An advertisement for a trip in May 2022 to Israel and the West Bank

The next time you’re in a public restroom, look around — someone may be watching, and not just for foot tapping in the stalls.

A recent study reports something we instinctively know: women are more likely than men to wash their hands before leaving the bathroom.

I became very conscious of that a few years back when I overheard two women discussing the subject, and one said “Trust me, men never wash their hands.” I privately determined to prove her wrong.

The toilet spies reported that most men do wash their hands, at least when using public bathrooms, but less faithfully than the cleaner sex. On average, a third of men left the public bathrooms studied without washing their hands, while only 12 percent of women did so.

You’ll want to avoid handshaking at Turner Field in Atlanta, where the greatest disparity was observed. Only 57 percent of the men washed up in the Braves’ bathrooms, compared to 95 percent of female fans.

The troubling thing about the study — which was reported to a group of infectious disease scientists — is that cleanliness (like godliness?) is declining, at least among men. Ten years ago, a similar report from the hand-washing police observed just 25% of men leaving the toilet with unwashed hands.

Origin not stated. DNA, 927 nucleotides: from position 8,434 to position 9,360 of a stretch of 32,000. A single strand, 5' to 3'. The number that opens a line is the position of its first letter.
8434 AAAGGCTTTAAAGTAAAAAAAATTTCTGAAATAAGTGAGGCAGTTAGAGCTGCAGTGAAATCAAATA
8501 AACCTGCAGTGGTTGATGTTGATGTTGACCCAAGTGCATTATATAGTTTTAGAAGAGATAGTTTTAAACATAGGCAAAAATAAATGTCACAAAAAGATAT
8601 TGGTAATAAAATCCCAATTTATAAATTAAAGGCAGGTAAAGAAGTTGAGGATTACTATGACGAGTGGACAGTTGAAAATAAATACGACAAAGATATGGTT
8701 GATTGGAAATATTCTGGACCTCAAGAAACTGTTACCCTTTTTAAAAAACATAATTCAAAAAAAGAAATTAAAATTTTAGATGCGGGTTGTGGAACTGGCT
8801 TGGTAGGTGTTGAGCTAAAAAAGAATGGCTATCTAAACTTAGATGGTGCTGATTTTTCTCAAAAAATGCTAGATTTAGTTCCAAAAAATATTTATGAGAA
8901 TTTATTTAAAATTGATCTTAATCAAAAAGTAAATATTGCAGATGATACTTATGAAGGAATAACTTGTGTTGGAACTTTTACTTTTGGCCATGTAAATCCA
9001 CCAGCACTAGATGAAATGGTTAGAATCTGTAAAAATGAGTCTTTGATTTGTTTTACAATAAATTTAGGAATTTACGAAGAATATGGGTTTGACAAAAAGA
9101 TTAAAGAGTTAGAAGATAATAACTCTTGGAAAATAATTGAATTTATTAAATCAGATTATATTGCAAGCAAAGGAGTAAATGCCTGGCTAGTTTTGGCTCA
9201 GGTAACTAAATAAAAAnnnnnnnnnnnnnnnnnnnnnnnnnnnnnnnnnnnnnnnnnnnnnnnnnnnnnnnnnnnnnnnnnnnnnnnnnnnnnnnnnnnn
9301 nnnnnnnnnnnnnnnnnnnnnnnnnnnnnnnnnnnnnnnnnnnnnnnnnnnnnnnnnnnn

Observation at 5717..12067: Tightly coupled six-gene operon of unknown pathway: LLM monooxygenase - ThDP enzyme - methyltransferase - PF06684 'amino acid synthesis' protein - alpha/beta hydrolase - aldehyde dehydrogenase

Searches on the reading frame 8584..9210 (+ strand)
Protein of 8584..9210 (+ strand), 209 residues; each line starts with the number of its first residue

We are often reminded that frequent hand washing is the single best thing we can do to prevent the spread of infectious diseases, so there are important reasons beyond the “gross factor” for hitting the soap dispenser and hot water before leaving the restroom.

To be really careful, you have to hold on to the paper towel and use it to open the door on the way out, lest you pick up germs from previous visitors who may not have been so fastidious.

At Campbell University, most bathrooms I’ve visited are plastered with insurance company posters advising bathroom patrons to sing the “Happy Birthday” song twice while washing their hands with soap and water.

Perhaps we should add a second poster to the men’s rooms, one that features a proverb that was already old when Job quoted it: “The righteous man holds to his way, and the one with clean hands grows stronger” (Job 17:9).

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